Community College Enactus students turned an Anheuser-Busch recycling challenge
into cash by capturing third place in a national competition.
eight students and Debbie Gaspard, Business Division instructor and Enactus and
Kappa Beta Delta faculty advisor, recently accepted their $2,000 award at the
Enactus U.S. Expo in St. Louis.
Garcia of Los Angeles, Calif.; Brian Ems of Lincoln; Anh Trinh of Ho Chi Minh
City, Vietnam; Dustin Ideus of Lincoln; Nathan Klintworth of Seward; Larry
Perry of Gary, Ind.; Joe Metobo of Kisii, Kenya; and Christian Molina of
Hialeah, Fla., accompanied Gaspard and worked on the project for the past few
to a press release by Anheuser-Busch, much of the beer served in bars and
restaurants is in glass bottles. This year Anheuser-Busch wanted to know how
more glass could be secured for recycling through its Better World Project
Partnership with Enactus, a community of student, academic and business leaders
committed to using the power of entrepreneurial action to transform lives and
shape a better more sustainable world.
were really excited about this award,”
Gaspard said. “This was the first year Anheuser-Busch InBev reached out to
Enactus teams as a project partner, and we were happy to be chosen as an
initial grant winner.”
initial grant award was $1,500. As one of three finalists, the SCC student
group received an additional $2,000.
the partnership, Anheuser-Busch and Enactus
mobilized nine teams of college students across seven U.S. states to explore
and recommend new ways to approach glass recycling in bars and restaurants in
their local communities. To be selected, teams submitted a comprehensive
application outlining how they would advance a new approach to recycling at
local restaurants and bars. The projects ranged from researching and piloting
incentive-based recycling programs, local awareness campaigns and recycling
explained SCC’s project.
“We started by asking classmates working in restaurants
and bars about their recycling practices,” she said. “Very few had something in
place but were willing to start. We had employees at Risky’s, Old Chicago and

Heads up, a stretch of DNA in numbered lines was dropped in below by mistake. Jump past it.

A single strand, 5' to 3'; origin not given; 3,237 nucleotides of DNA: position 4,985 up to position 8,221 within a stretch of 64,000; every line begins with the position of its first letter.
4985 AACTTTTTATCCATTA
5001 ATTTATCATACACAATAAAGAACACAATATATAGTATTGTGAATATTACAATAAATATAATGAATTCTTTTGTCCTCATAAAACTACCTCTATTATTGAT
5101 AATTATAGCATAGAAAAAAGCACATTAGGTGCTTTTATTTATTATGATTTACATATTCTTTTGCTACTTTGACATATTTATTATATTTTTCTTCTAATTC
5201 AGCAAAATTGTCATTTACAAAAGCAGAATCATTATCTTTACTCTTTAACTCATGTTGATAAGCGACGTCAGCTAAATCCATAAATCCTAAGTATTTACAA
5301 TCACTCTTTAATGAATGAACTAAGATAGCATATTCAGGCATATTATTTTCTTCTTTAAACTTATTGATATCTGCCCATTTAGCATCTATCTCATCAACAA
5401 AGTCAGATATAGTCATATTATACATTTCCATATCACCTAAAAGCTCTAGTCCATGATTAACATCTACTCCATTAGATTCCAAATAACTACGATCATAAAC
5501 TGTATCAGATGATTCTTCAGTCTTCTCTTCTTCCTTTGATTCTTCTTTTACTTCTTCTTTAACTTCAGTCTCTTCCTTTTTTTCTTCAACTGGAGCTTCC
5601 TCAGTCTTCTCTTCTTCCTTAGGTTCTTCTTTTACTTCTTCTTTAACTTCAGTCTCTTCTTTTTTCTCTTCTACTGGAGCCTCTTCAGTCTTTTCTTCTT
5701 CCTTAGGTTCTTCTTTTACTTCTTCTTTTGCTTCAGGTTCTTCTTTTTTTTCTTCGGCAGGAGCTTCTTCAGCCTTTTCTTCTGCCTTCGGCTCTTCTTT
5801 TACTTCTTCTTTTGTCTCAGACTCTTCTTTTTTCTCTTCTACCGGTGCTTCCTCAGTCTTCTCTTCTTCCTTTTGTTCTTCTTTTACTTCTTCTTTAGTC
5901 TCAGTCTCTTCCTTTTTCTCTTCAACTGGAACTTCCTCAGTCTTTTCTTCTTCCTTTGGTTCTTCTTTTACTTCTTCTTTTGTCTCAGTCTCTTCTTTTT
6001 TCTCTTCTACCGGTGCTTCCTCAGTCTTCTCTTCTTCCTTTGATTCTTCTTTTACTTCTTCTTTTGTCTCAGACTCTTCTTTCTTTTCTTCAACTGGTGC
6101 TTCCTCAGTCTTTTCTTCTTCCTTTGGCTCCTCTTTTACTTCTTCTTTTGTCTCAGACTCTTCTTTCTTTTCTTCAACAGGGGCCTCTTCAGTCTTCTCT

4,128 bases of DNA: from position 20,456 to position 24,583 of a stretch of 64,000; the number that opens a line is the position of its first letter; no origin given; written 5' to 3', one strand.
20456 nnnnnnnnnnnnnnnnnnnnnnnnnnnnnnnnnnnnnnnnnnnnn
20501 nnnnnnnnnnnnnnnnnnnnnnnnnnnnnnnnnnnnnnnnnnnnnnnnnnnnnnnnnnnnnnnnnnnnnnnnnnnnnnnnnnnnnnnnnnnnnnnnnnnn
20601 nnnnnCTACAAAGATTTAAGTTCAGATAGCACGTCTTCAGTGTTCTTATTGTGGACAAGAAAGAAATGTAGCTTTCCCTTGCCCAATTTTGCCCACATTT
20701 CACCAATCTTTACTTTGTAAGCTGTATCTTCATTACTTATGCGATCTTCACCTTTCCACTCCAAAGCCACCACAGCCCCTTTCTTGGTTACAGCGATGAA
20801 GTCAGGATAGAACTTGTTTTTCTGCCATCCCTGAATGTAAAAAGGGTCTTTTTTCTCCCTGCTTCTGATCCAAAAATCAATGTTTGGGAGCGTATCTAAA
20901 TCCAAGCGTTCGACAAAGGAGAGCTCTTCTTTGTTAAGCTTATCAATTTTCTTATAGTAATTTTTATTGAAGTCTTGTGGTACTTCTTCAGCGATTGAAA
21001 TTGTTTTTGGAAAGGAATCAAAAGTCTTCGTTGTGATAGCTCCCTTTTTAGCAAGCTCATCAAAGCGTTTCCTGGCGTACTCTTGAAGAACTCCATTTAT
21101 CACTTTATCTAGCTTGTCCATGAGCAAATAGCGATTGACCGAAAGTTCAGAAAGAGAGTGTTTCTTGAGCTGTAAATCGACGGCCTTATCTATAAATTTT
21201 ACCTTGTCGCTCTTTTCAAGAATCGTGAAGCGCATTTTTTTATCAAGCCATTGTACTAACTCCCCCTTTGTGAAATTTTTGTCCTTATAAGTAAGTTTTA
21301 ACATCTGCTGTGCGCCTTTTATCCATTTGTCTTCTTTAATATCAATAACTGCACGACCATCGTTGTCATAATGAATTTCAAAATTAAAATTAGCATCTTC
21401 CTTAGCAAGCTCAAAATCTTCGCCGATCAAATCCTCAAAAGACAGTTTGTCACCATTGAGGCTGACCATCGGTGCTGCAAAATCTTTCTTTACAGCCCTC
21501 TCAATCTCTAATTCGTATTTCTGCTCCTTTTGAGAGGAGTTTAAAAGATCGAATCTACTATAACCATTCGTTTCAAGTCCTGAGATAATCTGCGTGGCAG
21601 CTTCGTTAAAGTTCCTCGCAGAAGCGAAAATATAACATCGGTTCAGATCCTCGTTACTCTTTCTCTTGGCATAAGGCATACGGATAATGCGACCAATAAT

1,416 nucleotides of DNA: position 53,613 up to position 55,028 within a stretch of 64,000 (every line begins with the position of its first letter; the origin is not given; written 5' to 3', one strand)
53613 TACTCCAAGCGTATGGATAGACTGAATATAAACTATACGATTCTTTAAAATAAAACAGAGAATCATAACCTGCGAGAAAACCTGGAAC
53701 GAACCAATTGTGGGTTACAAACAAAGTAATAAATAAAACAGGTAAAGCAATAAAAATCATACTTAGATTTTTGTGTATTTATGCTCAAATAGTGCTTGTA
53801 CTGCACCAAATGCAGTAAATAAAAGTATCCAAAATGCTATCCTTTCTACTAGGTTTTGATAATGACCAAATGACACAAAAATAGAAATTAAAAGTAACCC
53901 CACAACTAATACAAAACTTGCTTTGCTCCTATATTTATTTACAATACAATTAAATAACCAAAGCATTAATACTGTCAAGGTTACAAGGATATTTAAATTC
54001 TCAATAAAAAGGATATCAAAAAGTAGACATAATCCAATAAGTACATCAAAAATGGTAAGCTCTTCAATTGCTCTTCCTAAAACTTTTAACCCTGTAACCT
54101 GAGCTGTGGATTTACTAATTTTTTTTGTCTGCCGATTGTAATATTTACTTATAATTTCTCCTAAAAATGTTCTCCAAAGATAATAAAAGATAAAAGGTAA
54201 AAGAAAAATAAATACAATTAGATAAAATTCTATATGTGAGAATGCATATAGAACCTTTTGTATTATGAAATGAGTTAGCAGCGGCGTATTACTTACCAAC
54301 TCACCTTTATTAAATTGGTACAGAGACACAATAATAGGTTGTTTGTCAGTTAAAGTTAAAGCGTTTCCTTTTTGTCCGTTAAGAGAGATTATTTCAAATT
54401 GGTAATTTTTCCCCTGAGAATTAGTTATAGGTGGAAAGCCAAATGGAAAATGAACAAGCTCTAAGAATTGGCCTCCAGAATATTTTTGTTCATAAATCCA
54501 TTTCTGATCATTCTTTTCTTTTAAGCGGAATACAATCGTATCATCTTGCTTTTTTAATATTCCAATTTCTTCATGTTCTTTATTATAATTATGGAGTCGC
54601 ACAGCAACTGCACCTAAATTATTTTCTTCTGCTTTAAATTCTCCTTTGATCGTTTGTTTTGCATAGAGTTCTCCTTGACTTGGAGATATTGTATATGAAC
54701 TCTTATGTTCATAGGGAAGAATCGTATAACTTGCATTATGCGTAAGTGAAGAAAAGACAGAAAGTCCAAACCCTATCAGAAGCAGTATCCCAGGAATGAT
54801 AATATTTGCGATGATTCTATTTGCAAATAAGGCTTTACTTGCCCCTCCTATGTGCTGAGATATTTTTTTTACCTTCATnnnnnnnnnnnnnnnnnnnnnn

Sunrise Country Manor in Milford on our team. Our plan was to go ‘door to door’
and ask if we could help set up or improve their recycling efforts. Home Depot
on North 27th Street gave us a great deal on ‘slim jim’ bins, and a
member of our team used his veterans’ discount to purchase lids.”
February the students connected with WasteCap Nebraska, a statewide,
member-based nonprofit organization whose mission is to eliminate waste in
were developing plans with businesses on an entire city block in the Haymarket,”
Gaspard said. “Because they shared an alleyway for trash pickup, adding
recycling bins to the alley would allow all of the businesses the same access
without having to transport waste. WasteCap’s focus was compostable foods, so
the A-B InBev focus on glass worked perfectly to divert recyclables from
to Recycle Across America®, more than 28 billion glass bottles and jars end up
in landfills every year, enough to fill two Empire State Buildings every three
weeks. Localizing the project helped the SCC students better understand
recycling issues in a specific area of Lincoln.
“We weighed and transported Risky’s bottles at least
twice each week, disposing of the bottles at the city site near the Lancaster
Event Center,” Gaspard said.
place was awarded to Gulf Coast State College of Panama City, Fla. Second place
went to Pittsburg State University in Kansas.
the world celebrates Earth Day on Wednesday, Gaspard said her students will
continue their efforts to encourage additional recycling.
plan to continue working with WasteCap to get Haymarket businesses on board,”
she said. “Our next phase will be connecting nonprofits with WasteCap to
utilize Zero Hero outdoor recycling stations at public gatherings like ‘Jazz in
June’ and Juneteenth.”